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Dame Penelope Keith on Guildford Cathedral campaign, green belt battles and Milford life

PUBLISHED: 13:00 23 July 2014 | UPDATED: 15:52 26 April 2018

Andy Newbold

As a former High Sheriff of Surrey and one of the county’s most tireless charity supporters, Dame Penelope Keith is no stranger to good causes. But her latest campaign – to preserve Guildford Cathedral for future generations – is particularly close to her heart. Here, she tells us how we can help, chats about her home life in Milford, and explains why our countryside has never been under greater threat...

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In To The Manor Born, Audrey fforbes-Hamilton battled relentlessly to save her former ancestral home from the brash money-making ventures of nouveau-riche millionaire Richard DeVere. And now, in a case of life imitating art, actress Dame Penelope Keith, who made the part her own, is battling to save another listed building – Guildford Cathedral – which needs to raise £1.3m by August to remain open.

Penelope, 74, who is a vice- president of the cathedral appeal, says the race is on to raise the money so an application can be submitted to the Heritage Lottery Fund for a significant grant towards the total £7m needed. The most urgent requirement is to remove and replace crumbling plasterwork in the vaults, which contains harmful asbestos. Although the asbestos doesn’t pose any immediate health risk, without action the cathedral is at serious risk of closure. The aim is also to improve the cathedral’s disabled access, lighting and sound systems.

“We don’t have much longer to meet our deadline, so it’s all hands to the wheel,” says Penelope. “Everyone is working hard to reach the target. The Dean, the Very Reverend Dianna Gwilliams, is even doing a sponsored abseil down the spire, though I’d pay her not to do it, wouldn’t you?”

 

Community spirit

Built in 1961 and designed by Sir Edward Maufe, the building, the last Church of England cathedral to be consecrated on a new site, combines Gothic tradition and 20th century construction techniques with a simple aesthetic of space and light.

It was also uniquely funded in an extraordinary demonstration of modern community spirit. After construction was interrupted by the Second World War, its completion was made possible only when more than 200,000 ordinary people ‘bought a brick’ for 2s 6d (12.5p), made from the Stag Hill clay on which the cathedral stands.

The Buy a Brick campaign galvanised not just the diocese, but the whole country. Schoolchildren clubbed together to purchase a brick, bricks were bought in memory of loved ones, and even honeymooning couples pitched in to celebrate their lifelong commitment to each other. And then, of course, there was the Queen and Prince Philip, who visited the cathedral in 1957, and whose signed bricks are now on display near the chapter house.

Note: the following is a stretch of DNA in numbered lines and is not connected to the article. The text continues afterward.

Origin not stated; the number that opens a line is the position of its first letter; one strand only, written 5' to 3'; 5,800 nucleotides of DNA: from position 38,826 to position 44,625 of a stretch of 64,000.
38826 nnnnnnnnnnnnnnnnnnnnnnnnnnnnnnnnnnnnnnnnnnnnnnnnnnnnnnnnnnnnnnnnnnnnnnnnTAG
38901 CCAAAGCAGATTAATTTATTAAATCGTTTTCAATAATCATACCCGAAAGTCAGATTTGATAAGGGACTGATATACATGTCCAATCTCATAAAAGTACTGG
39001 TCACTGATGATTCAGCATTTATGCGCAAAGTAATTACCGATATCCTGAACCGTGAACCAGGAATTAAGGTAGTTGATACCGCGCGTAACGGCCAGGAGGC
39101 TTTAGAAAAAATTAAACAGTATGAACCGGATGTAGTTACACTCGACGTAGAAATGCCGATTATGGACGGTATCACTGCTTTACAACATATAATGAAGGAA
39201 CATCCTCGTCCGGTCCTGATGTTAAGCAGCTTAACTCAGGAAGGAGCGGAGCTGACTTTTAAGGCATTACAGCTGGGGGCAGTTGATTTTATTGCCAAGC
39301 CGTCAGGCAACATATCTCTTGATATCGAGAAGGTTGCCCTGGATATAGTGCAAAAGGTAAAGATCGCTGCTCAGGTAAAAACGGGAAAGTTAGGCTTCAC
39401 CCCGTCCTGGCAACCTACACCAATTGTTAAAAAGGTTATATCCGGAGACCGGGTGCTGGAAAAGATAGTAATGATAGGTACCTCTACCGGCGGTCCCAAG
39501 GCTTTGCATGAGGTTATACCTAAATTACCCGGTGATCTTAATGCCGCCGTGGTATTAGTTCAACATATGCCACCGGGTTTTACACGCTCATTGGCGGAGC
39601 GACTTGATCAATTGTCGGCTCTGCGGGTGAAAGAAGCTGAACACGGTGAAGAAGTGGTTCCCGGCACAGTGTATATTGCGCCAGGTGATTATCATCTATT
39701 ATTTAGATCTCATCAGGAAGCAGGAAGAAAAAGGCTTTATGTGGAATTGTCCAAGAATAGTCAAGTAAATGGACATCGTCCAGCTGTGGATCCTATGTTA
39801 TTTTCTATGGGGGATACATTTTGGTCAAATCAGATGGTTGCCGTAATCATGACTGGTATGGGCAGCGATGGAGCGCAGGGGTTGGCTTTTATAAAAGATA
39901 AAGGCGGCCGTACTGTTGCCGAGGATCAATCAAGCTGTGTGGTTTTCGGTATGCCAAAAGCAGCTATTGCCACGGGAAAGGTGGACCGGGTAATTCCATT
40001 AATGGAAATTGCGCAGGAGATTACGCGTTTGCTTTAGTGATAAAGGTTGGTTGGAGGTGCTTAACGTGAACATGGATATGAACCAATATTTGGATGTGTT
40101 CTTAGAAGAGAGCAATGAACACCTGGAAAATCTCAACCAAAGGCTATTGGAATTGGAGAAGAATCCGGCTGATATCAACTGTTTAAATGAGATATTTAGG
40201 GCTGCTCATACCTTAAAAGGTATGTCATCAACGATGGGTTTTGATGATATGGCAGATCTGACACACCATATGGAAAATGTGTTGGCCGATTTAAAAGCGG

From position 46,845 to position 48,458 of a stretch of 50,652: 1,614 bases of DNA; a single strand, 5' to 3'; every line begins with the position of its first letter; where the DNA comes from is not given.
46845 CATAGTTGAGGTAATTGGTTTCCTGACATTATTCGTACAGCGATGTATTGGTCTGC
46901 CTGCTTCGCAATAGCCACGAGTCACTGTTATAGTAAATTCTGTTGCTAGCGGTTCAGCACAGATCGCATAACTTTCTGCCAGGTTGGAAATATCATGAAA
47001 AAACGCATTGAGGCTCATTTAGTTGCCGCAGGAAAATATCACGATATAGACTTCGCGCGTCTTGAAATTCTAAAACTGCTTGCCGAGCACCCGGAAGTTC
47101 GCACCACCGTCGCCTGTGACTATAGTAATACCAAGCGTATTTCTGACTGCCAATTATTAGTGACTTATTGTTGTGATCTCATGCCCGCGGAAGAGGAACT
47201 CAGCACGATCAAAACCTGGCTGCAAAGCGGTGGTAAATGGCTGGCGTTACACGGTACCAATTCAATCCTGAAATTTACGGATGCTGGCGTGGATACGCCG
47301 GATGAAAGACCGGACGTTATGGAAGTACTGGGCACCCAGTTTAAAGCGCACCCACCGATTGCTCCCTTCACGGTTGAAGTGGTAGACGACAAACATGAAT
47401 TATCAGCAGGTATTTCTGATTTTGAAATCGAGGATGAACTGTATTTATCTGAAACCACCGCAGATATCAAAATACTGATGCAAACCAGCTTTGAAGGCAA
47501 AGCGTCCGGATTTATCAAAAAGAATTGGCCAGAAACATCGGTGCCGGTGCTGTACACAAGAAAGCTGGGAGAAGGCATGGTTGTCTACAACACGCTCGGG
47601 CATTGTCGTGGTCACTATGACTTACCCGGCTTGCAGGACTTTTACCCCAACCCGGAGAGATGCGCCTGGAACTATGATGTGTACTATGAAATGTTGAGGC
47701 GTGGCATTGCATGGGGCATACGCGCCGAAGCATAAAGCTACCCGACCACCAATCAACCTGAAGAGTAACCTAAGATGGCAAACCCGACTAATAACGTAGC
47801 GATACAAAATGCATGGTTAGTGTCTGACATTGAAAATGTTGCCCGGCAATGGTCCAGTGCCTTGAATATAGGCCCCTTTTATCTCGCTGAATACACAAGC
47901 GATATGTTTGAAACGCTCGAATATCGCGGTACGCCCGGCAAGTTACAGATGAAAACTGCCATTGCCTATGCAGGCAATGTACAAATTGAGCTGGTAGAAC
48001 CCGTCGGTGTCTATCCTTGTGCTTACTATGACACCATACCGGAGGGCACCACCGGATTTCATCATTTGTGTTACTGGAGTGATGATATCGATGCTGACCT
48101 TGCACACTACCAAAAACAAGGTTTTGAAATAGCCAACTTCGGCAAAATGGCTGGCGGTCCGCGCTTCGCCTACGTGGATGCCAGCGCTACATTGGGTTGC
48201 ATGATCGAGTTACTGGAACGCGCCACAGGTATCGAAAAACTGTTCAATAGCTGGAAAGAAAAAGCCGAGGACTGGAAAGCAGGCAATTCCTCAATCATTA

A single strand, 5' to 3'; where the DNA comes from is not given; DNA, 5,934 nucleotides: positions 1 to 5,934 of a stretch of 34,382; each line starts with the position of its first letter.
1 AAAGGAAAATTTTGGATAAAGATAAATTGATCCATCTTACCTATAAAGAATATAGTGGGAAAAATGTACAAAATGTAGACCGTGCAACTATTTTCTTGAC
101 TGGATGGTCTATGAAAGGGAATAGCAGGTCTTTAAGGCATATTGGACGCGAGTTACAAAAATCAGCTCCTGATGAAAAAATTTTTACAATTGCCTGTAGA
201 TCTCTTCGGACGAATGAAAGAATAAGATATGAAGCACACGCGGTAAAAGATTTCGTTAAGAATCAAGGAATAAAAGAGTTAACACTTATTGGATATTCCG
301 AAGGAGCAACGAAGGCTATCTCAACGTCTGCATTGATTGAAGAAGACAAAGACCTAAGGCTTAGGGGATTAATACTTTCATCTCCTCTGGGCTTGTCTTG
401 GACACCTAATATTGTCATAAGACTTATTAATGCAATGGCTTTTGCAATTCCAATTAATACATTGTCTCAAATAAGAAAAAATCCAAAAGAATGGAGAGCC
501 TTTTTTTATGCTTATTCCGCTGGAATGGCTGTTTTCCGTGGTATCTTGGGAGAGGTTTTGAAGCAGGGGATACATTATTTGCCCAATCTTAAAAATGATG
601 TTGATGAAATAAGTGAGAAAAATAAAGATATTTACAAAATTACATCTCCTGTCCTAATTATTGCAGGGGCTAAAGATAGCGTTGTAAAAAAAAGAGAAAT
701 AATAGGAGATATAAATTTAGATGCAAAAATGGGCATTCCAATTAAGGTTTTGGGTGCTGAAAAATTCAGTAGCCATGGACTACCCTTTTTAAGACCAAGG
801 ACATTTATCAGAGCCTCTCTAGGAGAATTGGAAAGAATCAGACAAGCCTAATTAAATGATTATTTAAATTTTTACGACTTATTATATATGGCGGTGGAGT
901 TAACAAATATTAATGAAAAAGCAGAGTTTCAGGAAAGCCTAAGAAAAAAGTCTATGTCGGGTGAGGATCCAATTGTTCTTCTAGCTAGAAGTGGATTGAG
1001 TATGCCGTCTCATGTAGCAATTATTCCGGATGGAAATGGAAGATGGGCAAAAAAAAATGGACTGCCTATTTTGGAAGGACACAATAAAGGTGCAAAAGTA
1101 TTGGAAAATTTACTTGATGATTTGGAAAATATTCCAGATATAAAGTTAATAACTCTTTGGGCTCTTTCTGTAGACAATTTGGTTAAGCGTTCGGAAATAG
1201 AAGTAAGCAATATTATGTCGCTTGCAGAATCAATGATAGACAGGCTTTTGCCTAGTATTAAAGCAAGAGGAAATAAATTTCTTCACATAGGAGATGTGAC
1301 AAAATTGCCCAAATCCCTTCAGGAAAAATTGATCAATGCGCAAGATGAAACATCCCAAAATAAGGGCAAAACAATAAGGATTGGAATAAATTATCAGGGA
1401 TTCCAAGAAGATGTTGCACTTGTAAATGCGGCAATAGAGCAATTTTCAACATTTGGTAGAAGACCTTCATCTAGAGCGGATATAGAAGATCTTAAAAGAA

This remarkable feat of local engagement is reflected in the new Make Your Mark campaign. 
Messages left as part of the campaign will be added to a Make Your Mark Manuscript, which will be kept in the treasury for future generations. The plan is also to use appeal funds to develop visitor resources, where the stories of the ‘brick-makers’ can be told.

“I was one of the people who bought a brick,” says Penelope. “I drove down from London with a friend in the late Sixties and bought one for half a crown. It was terribly exciting to have this wonderful new building after the war because there was so little around then. 
And now we’re appealing to a new generation to make their mark. 
The cathedral is built, but we’re saying, ‘Be a brick and help save it for future generations’.”

 

Extensive charity work

Perhaps it’s not surprising that Penelope was asked to front the appeal because one feels she would be a dab hand in a crisis. She looks like the kind of unflappable Englishwoman who stands for good manners, cheerfulness and not letting the side down.

Of course, to some extent, this is caricature. Thanks to her regal bearing, crisp speaking tones (the result of elocution lessons as a child) and a lifetime of playing elegant, bossy, snobbish women, it’s easy to confuse the actress with the parts.

But there’s more than a glimmer of truth to the impression, too, underlined by the fact that she works tirelessly for good causes. When I ask her to list the local charities and organisations she supports, there’s a moment’s pause.

“Now let me think what I’ve done this week. I’m a trustee of Brooklands, the British motorsport and aviation museum. I’m patron of Guildford Samaritans – they had their AGM this week. I’m president of an organisation called Keep Out [formerly the Crime Diversion Scheme], a project piloted at Coldingley and Send prisons in Surrey, where inmates are encouraged to visit young offenders in other institutions to talk them into a better way of life. I’m patron of Oakleaf, the mental health charity based in Guildford, and president of the South West Surrey branch of the National Trust...” She stops to catch her breath, but one senses she is far from finished.

When I ask what drives her to work so hard, she is uncharacteristically nonplussed. “Oh dear... I don’t know.” Perhaps she has a strong altruistic streak? “I hope so. One of the great tenets of my life is that the way for evil to thrive is for good men to do nothing.”

Her good works have not gone unrecognised, and in March she was made a Dame Commander of the British Empire in recognition of her 50-year acting career and work